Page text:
18th July, 2011
The Federal Government has initiated fresh moves to stop the three-day national strike planned to commence next Wednesday by the Nigerian Labour Congress and the Trade Union Congress, TUC, over the N18, 000 National minimum wage.
NLC and TUC had yesterday insisted that the planned national strike will go ahead in spite of the promise of 36 state governors last Saturday that they will implement the new national minimum wage.
Owei Lakemfa, Acting Secretary General, NLC, told P.M.NEWS that the labour team will be meeting with the Federal Government team to find a way of ironing out areas of disagreements over the minimum wage issue this afternoon.
He said the meeting will hold at the office of the Secretary to the Government of the Federation, SGF, at 2 pm today. It was gathered that Anyim will lead Federal Government delegation to the talks.
The outcome of the talks may determine whether the scheduled strike from Wednesday to Friday of this week will be called off.
Though the Federal Government said it is ready to pay the new wage, it however said it will apply to only workers on grade level 01 to 06 in the Federal Civil Service.
The labour unions have rejected this insisting that the payment must apply to workers on all the grade levels.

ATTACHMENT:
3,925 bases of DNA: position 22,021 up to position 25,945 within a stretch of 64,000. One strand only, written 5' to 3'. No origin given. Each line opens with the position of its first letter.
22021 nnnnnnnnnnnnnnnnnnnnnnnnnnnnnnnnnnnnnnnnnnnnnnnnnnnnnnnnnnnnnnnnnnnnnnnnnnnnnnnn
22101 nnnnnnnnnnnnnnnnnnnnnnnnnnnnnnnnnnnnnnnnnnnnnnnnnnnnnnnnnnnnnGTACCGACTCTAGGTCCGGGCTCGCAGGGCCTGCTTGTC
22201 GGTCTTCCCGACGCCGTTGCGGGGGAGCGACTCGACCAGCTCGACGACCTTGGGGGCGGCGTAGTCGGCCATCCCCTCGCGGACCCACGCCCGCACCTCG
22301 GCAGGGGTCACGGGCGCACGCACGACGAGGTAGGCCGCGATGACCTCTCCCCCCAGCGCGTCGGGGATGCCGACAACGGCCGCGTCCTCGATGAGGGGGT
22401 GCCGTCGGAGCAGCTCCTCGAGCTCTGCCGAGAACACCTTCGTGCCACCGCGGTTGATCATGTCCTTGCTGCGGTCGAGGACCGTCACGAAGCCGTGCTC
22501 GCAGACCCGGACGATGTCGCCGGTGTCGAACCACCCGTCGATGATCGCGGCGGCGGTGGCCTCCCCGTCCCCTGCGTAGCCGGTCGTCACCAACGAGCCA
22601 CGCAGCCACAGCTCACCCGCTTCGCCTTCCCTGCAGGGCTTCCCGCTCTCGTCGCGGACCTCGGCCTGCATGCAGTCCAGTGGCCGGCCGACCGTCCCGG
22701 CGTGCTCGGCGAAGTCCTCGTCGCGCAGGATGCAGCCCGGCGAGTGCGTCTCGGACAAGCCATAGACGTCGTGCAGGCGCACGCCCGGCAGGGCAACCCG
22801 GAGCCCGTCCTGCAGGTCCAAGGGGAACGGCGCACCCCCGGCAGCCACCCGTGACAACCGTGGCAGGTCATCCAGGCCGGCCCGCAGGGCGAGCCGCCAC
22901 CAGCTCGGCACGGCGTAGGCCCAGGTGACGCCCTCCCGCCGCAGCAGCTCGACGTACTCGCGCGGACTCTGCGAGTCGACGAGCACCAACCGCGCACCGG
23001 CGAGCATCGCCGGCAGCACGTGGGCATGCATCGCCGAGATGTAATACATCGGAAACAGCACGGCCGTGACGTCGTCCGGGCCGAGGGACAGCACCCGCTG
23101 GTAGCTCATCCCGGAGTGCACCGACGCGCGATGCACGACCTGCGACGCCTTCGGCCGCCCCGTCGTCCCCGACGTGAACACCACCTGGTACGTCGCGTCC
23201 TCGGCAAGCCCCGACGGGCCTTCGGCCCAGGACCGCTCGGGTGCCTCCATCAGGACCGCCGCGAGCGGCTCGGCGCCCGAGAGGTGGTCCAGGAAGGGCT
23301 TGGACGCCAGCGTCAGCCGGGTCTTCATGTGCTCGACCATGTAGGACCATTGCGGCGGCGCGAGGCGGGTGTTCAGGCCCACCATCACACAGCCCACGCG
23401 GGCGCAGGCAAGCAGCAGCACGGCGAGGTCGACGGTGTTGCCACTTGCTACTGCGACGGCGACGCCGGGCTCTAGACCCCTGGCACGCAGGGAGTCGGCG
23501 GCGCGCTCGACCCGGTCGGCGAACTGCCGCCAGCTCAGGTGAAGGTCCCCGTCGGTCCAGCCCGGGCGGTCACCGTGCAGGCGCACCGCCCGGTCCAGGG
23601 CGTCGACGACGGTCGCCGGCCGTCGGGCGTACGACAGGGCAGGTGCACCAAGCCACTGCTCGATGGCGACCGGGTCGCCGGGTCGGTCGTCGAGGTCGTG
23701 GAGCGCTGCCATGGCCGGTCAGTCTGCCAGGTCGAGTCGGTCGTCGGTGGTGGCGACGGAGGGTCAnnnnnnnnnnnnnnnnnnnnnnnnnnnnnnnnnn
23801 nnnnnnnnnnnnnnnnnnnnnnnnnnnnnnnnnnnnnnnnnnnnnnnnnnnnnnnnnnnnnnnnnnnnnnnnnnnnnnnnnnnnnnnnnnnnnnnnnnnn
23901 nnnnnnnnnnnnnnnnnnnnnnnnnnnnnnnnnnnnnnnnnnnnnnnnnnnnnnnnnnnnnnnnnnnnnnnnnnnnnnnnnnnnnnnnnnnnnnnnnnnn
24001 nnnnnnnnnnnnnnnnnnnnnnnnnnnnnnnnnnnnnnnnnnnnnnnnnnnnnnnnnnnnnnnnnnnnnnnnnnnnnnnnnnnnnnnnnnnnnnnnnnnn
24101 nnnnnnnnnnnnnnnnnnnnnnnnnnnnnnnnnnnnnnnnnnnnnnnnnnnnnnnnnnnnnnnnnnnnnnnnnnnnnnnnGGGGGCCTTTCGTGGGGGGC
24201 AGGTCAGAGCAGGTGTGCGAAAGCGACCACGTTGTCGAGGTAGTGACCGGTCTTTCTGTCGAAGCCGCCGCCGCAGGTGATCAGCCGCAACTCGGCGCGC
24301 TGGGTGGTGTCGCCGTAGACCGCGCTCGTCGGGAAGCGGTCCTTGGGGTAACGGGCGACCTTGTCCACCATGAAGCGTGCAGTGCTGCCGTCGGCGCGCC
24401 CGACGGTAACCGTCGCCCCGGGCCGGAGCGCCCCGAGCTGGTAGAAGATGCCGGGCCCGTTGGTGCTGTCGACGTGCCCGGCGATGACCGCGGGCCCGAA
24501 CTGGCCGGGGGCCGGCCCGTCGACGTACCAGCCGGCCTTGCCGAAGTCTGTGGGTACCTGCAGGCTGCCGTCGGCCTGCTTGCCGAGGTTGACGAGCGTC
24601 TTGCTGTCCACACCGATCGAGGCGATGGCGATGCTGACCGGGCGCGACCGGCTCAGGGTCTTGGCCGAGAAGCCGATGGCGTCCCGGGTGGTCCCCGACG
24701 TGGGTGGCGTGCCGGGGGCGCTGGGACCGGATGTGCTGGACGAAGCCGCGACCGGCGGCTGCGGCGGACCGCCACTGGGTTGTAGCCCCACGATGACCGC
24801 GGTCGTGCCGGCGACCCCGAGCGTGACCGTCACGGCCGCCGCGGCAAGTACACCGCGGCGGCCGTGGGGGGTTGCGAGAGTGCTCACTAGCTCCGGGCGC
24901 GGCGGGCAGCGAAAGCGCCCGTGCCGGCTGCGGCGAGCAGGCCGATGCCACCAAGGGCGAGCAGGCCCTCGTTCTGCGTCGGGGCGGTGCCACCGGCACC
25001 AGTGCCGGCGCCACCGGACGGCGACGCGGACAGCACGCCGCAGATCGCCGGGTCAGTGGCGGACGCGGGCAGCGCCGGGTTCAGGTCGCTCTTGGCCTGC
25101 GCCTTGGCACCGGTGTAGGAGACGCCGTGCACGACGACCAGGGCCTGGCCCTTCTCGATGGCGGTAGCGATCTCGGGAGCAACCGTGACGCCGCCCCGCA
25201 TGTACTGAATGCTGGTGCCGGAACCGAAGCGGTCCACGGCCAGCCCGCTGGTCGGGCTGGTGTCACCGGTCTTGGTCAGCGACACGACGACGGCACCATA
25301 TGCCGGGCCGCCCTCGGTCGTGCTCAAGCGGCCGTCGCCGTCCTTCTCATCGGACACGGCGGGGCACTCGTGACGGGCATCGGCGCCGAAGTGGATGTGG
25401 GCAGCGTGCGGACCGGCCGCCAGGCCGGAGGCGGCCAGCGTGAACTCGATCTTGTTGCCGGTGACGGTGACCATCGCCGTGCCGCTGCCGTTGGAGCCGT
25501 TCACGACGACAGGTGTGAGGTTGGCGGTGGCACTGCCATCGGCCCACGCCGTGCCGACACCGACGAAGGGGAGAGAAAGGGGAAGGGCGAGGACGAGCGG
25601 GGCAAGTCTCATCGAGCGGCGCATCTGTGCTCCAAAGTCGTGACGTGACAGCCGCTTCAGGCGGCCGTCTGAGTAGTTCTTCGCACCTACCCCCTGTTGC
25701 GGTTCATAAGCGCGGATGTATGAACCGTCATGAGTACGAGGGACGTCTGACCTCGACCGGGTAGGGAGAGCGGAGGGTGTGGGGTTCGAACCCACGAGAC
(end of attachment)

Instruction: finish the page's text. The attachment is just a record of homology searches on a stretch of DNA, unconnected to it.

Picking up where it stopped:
This was revealed at a meeting between the NLC and the Minister of Labour, Emeka Wogu last week.
In the same vein, the governors have failed to state categorically when they will start the implementation of the minimum wage.
Rotimi Amaechi, Chairman, Nigeria Governorsâ€™ Forum at a briefing last Saturday said each governor will negotiate with workers in their states on when the payment will begin.
The labour unions, it was learnt, will meet with the governors tomorrow over the issue.
The NLC and the TUC yesterday said the federal and state government must sign agreements with workers that the national minimum wage must be implemented across board based on salary relativity that will not distort the payment table at the federal, state and local government levels.
They are also insisting that the payment of the national minimum wage should take effect from 23 March, 2011, the day President Goodluck Jonathan signed the new national minimum wage into law and that the arrears must be paid within three months.
The labour unions also said workers must not be retrenched or their taxes increased in any form as a result of the payment of the minimum wage.